Midpoint Convexity and Lower Semicontinuity

I’ve written a couple posts now on continuity as a sufficient condition for midpoint convexity to imply that a function f: I \rightarrow\mathbb{R}, where I\subset\mathbb{R} is an interval, is convex. I now want to weaken the hypothesis of continuity to that of lower semicontinuity.

Recall that an extended real-valued function f defined on a topological space E is said to be lower semicontinuous (l.s.c.) if for every \lambda\in\mathbb{R}, the level set \left\{x\in E: f(x)\leq\lambda\right\} is closed in E. If E is a second-countable topological space, then a function f is lower semicontinuous if and only if

x_{n}\rightarrow x\Longrightarrow f(x)\leq\liminf_{n\rightarrow\infty}f(x_{n})

Lemma. If [a,b]\subset\mathbb{R} is a compact interval and f: [a,b]\rightarrow\mathbb{R} is a l.s.c. function, then f attains its infimum at a point c\in[a,b].

Proof.  Set \alpha:=\inf_{x\in[a,b]}f(x), and let (x_{n})_{n=1}^{\infty} be a sequence in [a,b] such that f(x_{n})\rightarrow\alpha. Since [a,b] is compact, the sequence (x_{n}) has a convergent subsequence (x_{n_{k}})_{k=1}^{\infty} with limit c\in[a,b]. By l.s.c.,

\displaystyle f(c)\leq\liminf_{k\rightarrow\infty}f(x_{n_{k}})=\lim_{n\rightarrow\infty}f(x_{n})=\alpha,

which implies that f(c)=\alpha. \Box

Proposition. A lower-semicontinuous function f: I \rightarrow\mathbb{R} is convex if and only if f is midpoint convex.

Proof. Necessity is obvious, so we concern ourselves for sufficiency. Let [a,b]\subset I be a compact interval. By the preceding lemma, f attains its infimum at a point c\in [a,b]. We will show that f is continuous on [c,b] and on [a,c].

We have that f(c)\leq f(b) and therefore by midpoint convexity, f(\frac{b+c}{2})\leq f(b). By definition of c, we have the inequality

\displaystyle f(c)\leq f\left(\frac{b+c}{2}\right)\leq f(b)

Suppose that we have shown that

\displaystyle f(c)\leq f\left(c+\frac{b-c}{2^{n}}\right)\leq\cdots\leq f\left(c+(2^{n}-1)\frac{b-c}{2^{n}}\right)\leq f(b)

for some n\in\mathbb{Z}^{\geq 1}. Then by midpoint convexity, we have that

\begin{array}{lcl}\displaystyle f\left(c+\frac{b-c}{2^{n+1}}\right)=\displaystyle f\left(\dfrac{c+c+\frac{b-c}{2^{n}}}{2}\right)&\leq&\displaystyle\dfrac{f\left(c\right)}{2}+\dfrac{f\left(c+\frac{b-c}{2^{n}}\right)}{2}\end{array}

By definition of c, we have that

\displaystyle f(c)\leq f\left(c+\frac{b-c}{2^{n+1}}\right)\leq f\left(c+2\frac{b-c}{2^{n+1}}\right)

Suppose we have shown that, for some even j\in\left\{0,\cdots,2^{n}\right\}, we have the inequality

\displaystyle f\left(c+j\frac{b-c}{2^{n+1}}\right)\leq f\left(c+(j+1)\frac{b-c}{2^{n+1}}\right)\leq f\left(c+(j+2)\frac{b-c}{2^{n+1}}\right)

Then by midpoint convexity,

\begin{array}{lcl}\displaystyle f\left(c+(j+2)\frac{b-c}{2^{n+1}}\right)&\leq&\displaystyle\dfrac{f\left(c+(j+1)\frac{b-c}{2^{n+1}}\right)}{2}+\dfrac{f\left(c+(j+3)\frac{b-c}{2^{n+1}}\right)}{2}\\&\leq&\dfrac{f\left(c+(j+2)\frac{b-c}{2^{n+1}}\right)}{2}+\dfrac{f\left(c+(j+3)\frac{b-c}{2^{n+1}}\right)}{2}\end{array},

which implies that f\left(c+(j+2)\frac{b-c}{2^{n+1}}\right)\leq f\left(c+(j+3)\frac{b-c}{2^{n+1}}\right); and

\displaystyle f\left(c+(j+3)\frac{b-c}{2^{n+1}}\right)\leq\dfrac{f\left(c+(j+2)\frac{b-c}{2^{n+1}}\right)}{2}+\dfrac{f\left(c+(j+4)\frac{b-c}{2^{n+1}}\right)}{2}\leq f\left(c+(j+4)\frac{b-c}{2^{n+1}}\right)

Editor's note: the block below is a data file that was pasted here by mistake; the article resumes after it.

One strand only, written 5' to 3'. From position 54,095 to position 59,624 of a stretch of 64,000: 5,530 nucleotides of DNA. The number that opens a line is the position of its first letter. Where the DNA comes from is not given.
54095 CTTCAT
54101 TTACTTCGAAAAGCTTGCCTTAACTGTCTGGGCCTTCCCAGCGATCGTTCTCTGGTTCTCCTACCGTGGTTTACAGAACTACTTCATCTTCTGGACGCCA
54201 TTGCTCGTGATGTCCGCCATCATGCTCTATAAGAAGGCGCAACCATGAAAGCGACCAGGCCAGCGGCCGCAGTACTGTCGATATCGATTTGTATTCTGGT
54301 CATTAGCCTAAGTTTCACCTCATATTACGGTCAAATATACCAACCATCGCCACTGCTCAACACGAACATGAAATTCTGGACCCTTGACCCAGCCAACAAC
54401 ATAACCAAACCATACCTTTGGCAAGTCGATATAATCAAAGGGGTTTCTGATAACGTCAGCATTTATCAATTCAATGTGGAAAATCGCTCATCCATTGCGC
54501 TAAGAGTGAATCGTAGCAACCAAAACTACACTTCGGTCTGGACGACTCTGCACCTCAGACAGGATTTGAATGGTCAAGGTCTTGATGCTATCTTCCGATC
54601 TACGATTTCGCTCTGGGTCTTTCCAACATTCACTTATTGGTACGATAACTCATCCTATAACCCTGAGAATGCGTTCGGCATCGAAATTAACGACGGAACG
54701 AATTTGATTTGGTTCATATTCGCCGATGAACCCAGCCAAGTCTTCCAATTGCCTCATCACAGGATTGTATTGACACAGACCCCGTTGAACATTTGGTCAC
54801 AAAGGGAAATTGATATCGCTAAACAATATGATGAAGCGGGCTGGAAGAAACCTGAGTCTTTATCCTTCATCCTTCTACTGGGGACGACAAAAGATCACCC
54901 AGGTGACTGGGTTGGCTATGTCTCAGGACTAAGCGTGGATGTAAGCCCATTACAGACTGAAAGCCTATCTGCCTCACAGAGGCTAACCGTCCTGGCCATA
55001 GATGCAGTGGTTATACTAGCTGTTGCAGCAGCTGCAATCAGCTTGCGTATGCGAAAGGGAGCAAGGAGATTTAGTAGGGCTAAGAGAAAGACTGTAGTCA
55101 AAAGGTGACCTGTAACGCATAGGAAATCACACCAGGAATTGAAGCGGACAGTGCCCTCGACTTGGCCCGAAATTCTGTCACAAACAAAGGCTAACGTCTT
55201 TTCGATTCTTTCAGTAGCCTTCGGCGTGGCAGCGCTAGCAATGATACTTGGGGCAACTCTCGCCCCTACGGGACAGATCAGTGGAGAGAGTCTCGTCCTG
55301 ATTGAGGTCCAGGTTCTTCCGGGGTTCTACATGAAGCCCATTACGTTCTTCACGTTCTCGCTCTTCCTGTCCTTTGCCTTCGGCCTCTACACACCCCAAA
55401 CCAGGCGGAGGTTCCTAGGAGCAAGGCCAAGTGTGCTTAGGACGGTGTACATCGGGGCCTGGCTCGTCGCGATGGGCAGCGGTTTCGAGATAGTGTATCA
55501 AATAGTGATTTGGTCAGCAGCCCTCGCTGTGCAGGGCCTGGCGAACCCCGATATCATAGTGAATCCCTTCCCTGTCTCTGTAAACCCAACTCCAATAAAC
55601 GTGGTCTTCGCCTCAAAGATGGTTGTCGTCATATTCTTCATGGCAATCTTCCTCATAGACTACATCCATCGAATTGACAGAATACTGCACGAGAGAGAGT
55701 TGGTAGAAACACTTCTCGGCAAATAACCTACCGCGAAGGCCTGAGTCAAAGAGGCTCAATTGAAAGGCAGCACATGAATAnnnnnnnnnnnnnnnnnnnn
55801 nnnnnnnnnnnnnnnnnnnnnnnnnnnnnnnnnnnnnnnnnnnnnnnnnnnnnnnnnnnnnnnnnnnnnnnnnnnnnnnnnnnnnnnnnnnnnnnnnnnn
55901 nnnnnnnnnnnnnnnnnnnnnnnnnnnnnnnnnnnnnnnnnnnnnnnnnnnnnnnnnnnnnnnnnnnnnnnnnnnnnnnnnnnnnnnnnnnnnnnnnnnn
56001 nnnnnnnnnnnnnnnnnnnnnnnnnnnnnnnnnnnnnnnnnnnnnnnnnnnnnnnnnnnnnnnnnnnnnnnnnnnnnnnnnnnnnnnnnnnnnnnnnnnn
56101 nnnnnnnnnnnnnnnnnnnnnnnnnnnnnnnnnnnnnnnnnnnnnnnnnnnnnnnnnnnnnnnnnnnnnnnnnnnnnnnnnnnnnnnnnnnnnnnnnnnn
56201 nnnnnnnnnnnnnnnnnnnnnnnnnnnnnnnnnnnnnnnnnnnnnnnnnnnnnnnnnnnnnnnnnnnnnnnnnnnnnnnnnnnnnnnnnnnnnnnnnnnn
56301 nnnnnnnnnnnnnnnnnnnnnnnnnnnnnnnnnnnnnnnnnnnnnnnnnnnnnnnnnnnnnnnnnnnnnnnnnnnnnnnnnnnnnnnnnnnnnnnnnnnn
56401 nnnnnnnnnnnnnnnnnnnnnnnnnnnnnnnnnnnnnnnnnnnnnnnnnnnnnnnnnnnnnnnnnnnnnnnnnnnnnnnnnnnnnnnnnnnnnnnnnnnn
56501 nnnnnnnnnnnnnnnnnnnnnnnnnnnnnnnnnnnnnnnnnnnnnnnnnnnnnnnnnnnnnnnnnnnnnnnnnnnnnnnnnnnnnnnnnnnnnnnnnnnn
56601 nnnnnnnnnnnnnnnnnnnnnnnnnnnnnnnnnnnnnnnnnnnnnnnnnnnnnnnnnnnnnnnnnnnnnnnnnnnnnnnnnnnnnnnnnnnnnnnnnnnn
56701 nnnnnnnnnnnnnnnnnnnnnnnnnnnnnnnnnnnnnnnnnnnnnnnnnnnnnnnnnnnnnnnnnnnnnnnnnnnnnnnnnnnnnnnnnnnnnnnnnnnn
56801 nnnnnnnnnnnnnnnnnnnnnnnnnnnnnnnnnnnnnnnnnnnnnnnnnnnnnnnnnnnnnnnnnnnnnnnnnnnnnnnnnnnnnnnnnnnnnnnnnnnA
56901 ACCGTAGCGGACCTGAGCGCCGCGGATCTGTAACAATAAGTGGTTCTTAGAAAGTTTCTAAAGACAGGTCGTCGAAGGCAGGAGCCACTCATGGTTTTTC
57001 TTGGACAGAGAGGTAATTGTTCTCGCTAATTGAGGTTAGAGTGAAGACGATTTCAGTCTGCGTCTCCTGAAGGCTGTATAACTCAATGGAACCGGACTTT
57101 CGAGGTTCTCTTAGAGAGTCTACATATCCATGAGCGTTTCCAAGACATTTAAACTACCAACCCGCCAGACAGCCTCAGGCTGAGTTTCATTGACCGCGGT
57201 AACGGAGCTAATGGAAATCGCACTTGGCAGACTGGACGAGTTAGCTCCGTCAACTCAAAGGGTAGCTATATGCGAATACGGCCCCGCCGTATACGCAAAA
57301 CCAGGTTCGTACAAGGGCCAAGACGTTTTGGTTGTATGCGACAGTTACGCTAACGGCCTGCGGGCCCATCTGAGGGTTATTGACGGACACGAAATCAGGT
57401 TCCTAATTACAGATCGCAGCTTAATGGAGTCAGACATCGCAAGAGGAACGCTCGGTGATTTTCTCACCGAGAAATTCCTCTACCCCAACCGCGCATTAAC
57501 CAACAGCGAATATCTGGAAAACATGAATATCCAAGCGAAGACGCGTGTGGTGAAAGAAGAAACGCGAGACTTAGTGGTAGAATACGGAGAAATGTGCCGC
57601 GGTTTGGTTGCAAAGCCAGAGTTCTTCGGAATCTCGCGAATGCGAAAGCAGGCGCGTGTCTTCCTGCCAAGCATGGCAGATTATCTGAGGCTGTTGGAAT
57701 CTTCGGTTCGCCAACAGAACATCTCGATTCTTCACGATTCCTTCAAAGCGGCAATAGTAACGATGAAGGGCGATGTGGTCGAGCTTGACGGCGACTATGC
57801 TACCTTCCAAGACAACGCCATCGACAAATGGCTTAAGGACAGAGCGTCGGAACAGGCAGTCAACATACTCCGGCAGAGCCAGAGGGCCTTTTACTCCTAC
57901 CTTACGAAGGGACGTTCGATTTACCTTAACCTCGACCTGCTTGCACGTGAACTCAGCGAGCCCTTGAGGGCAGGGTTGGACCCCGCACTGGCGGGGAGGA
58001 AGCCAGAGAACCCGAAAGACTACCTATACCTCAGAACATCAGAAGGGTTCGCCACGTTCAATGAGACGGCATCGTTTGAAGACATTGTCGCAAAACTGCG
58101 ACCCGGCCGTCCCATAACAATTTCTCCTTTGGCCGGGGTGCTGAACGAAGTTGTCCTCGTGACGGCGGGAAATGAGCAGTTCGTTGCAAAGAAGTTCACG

Define the set \mathbb{D} of “dyadic points” in [c,b] by \mathbb{D}:=\left\{\frac{j(b-c)}{2^{n}}: n\in\mathbb{Z}^{\geq 0},1\leq j\leq2^{n}\right\}. By induction, we see that x,y\in\mathbb{D} and x\leq y imply that f(x)\leq f(y). Hence,

\displaystyle\tilde{f}(y):=\lim_{{x\in\mathbb{D}}\atop{x\rightarrow y^{-}}}f(x)=\sup_{{x\in\mathbb{D}}\atop{x\rightarrow y^{-}}}f(x)

exists by the monotone convergence theorem. Observe that \tilde{f} defines a monotone function on [c,b] and \lim_{x\rightarrow y^{-}}\tilde{f}(x). If we can show that \tilde{f}=f and is continuous, then it follows from previous results (see my earlier posts on midpoint convexity and continuity) that \tilde{f} is convex. Choose sequences (x_{n})_{n=1}^{\infty} and (z_{n})_{n=1}^{\infty} in \mathbb{D} such that

x_{n}\rightarrow y^{-}, z_{n}\rightarrow y^{+}, and \dfrac{x_{n}+z_{n}}{2}\geq y

Set \tilde{f}(y^{+}):=\lim_{x\rightarrow y^{+}}\tilde{f}(x)=\lim_{{x\rightarrow y^{+}}\atop{x\in\mathbb{D}}}f(x). Since \frac{x_{n}+z_{n}}{2}\in\mathbb{D}, we have that

\begin{array}{lcl}\displaystyle\tilde{f}(y^{+})=\lim_{n\rightarrow\infty}\tilde{f}\left(\dfrac{x_{n}+z_{n}}{2}\right)=\lim_{n\rightarrow\infty}f\left(\dfrac{x_{n}+z_{n}}{2}\right)&\leq&\displaystyle\lim_{n\rightarrow\infty}\dfrac{f(x_{n})+f(z_{n})}{2}\\[.7 em]&=&\displaystyle\lim_{n\rightarrow\infty}\dfrac{\tilde{f}(x_{n})+\tilde{f}(z_{n})}{2}\\[.7 em]&=&\dfrac{\tilde{f}(y)+\tilde{f}(y^{+})}{2}\end{array},

which implies that \tilde{f}(y^{+})\leq\tilde{f}(y) and therefore \tilde{f} is continuous, being monotone. To see that \tilde{f}=f on [c,b], observe that by lower semicontinuity, f(y)\leq\tilde{f}(y). For the reverse inequality, let (x_{n})_{n=1}^{\infty} be a sequence in \mathbb{D} such that x_{n}\uparrow y, and define z_{n} so that x_{n}=\frac{y+z_{n}}{2}. Then by midpoint convexity,

\displaystyle f(x_{n})\leq\dfrac{f(z_{n})+f(y)}{2}\leq\dfrac{\tilde{f}(z_{n})+f(y)}{2}

Letting n\rightarrow\infty and applying the continuity of \tilde{f}, we conclude that

\displaystyle\tilde{f}(y)\leq\dfrac{\tilde{f}(y)+f(y)}{2}\Longleftrightarrow\tilde{f}(y)\leq f(y)

Applying the same argument to f on the interval [a,c], we arrive at the desired conclusion. \Box

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